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Evaluate Successful Business Model Improvement Tests for Implementation

Evaluate Successful Business Model Improvement Tests for Implementation How can you get innovation into the market faster? It's hard to innovate until you have a successful test. How many tests will succeed? As few as none, and probably no more than ten percent.

So, unless you are testing at least ten opportunities initially, you may initially find nothing to implement. Should you have fewer than ten items to test, you need to go back looking for more proposals. A typical experience is finding appropriate proposals for about a third of the opportunities.

Looking at the optimistic side, let's assume that you tested many areas, some of them did well, and you now have at least two tests to implement throughout your company. Do you make the several changes at once, or stagger them? If you stagger them, in what order and over how much time should the staggering take place?

You're not ready to even think about those questions, however, until you consider what else must be done before you can implement. You may need some new software, a changed operational process, or new measurements. Or you may need to educate employees and customers.

By involving all the functions that will probably be affected by the change, you now need to turn the test experience into an implementation project proposal. However you decide to do that, be sure to keep the testing team as part of the group that will make and implement the project proposal. They are your insurance that the full-scale expansion of the test is just that, and not a drift off into a different, and untested direction.

If a new test is warranted to improve on what you just learned, by all means ask for another test proposal and launch it. But avoid letting a new test hijack the potential implementation of the successful test you already have in hand.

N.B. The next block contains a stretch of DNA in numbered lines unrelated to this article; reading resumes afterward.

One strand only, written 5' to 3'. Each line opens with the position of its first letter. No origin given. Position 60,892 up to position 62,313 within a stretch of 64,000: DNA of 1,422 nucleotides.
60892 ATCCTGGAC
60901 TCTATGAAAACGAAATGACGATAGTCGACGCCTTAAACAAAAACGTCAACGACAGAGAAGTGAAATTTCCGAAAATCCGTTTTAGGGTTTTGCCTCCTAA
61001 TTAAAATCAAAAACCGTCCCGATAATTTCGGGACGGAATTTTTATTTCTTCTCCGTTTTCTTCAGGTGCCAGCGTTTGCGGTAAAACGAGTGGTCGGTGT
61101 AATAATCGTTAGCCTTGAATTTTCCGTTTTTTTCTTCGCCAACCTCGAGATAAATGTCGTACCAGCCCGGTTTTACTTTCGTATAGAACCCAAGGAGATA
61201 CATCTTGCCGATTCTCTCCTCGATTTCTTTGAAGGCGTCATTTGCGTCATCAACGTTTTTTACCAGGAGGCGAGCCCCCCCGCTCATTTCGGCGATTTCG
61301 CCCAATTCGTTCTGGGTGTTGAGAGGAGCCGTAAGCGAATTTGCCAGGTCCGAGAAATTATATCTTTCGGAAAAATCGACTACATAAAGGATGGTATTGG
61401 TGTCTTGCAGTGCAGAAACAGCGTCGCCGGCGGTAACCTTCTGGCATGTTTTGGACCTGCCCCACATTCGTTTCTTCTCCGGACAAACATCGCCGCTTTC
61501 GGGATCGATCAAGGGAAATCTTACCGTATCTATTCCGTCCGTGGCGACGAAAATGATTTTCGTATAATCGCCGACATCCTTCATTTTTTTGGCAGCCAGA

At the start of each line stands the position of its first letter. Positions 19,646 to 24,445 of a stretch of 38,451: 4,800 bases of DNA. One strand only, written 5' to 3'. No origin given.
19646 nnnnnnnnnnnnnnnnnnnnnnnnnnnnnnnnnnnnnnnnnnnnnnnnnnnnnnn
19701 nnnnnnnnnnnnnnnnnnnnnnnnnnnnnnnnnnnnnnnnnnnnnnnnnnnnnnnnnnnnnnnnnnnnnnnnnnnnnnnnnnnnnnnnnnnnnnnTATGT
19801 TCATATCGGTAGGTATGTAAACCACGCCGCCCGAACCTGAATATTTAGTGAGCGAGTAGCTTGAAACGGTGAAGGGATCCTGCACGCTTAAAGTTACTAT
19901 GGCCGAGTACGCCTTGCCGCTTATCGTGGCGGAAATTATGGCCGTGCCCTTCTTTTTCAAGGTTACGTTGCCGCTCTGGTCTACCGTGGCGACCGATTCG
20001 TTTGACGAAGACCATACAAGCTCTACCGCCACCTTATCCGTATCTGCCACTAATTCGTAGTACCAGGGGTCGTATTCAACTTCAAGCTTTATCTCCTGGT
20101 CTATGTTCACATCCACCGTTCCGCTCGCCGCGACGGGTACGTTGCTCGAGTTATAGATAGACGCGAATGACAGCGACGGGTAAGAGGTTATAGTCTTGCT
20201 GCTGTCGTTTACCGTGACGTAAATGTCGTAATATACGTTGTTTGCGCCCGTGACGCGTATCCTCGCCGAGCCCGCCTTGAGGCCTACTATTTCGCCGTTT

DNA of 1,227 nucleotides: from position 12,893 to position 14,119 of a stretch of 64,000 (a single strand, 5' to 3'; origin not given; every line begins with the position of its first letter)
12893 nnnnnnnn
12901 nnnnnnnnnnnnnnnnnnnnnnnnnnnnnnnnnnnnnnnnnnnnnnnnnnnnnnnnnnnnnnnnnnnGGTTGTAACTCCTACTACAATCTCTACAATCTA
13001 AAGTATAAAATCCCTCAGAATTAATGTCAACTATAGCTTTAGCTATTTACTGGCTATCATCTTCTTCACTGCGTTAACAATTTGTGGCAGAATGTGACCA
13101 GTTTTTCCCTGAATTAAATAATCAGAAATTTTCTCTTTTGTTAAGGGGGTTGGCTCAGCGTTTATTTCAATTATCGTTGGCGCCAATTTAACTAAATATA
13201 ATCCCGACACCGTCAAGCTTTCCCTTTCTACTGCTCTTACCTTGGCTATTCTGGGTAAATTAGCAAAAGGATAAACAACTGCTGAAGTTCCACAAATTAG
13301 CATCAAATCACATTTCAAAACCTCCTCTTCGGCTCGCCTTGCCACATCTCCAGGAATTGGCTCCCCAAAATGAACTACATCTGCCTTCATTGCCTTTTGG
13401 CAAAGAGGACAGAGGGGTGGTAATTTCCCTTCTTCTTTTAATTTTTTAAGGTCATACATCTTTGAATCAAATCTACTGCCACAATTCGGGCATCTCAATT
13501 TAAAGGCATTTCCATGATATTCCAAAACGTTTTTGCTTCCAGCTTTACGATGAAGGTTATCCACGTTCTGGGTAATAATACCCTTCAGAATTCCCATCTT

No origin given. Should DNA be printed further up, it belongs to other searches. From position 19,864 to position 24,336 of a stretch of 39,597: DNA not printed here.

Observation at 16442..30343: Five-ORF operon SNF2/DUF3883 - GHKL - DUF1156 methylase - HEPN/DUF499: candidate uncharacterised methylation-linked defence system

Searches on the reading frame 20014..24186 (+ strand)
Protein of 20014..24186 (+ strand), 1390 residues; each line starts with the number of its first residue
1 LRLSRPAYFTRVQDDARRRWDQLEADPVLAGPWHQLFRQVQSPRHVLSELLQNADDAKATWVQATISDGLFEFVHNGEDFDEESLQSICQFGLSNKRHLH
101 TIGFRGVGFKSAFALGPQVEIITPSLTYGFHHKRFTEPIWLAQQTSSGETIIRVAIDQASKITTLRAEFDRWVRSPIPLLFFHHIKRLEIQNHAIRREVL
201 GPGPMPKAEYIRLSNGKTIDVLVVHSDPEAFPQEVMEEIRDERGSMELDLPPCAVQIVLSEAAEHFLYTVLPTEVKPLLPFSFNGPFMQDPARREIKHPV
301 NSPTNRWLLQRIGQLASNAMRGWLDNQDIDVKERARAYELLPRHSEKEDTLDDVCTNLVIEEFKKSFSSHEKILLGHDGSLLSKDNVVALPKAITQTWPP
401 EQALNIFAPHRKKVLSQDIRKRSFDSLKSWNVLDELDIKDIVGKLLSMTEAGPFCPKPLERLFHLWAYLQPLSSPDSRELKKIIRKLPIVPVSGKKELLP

After you have the project proposals for what has been successfully tested, then get those who worked on the proposals to debate whether they should be implemented simultaneously or sequentially. Investigate the facts behind whatever assertions are made. In such debates, mole hills are often described as mountains and potential earthquakes are sometimes swept temporarily under the rug.

Unless there is a strong case for holding up the availability of one of the new benefits, any uncertainty should be decided in favor of making the benefits available as soon as possible. It's a fast moving world out there, and the positive results you're expecting could be lost if someone else moves first.

Undoubtedly, competitors are or could be aware of your testing, and may be able to get to market first. For that reason, be sure that you've come to a conclusion on what to do next within 30 days (at the latest) after a test has been concluded and reported to the organization.

Copyright 2008 Donald W. Mitchell, All Rights Reserved

About the Author:

Donald Mitchell is chairman of Mitchell and Company, a strategy and financial consulting firm in Weston, MA. He is coauthor of seven books including Adventures of an Optimist, The 2,000 Percent Solution, and The Ultimate Competitive Advantage. You can find free tips for accomplishing 20 times more by registering at: ====> www.2000percentsolution.com .

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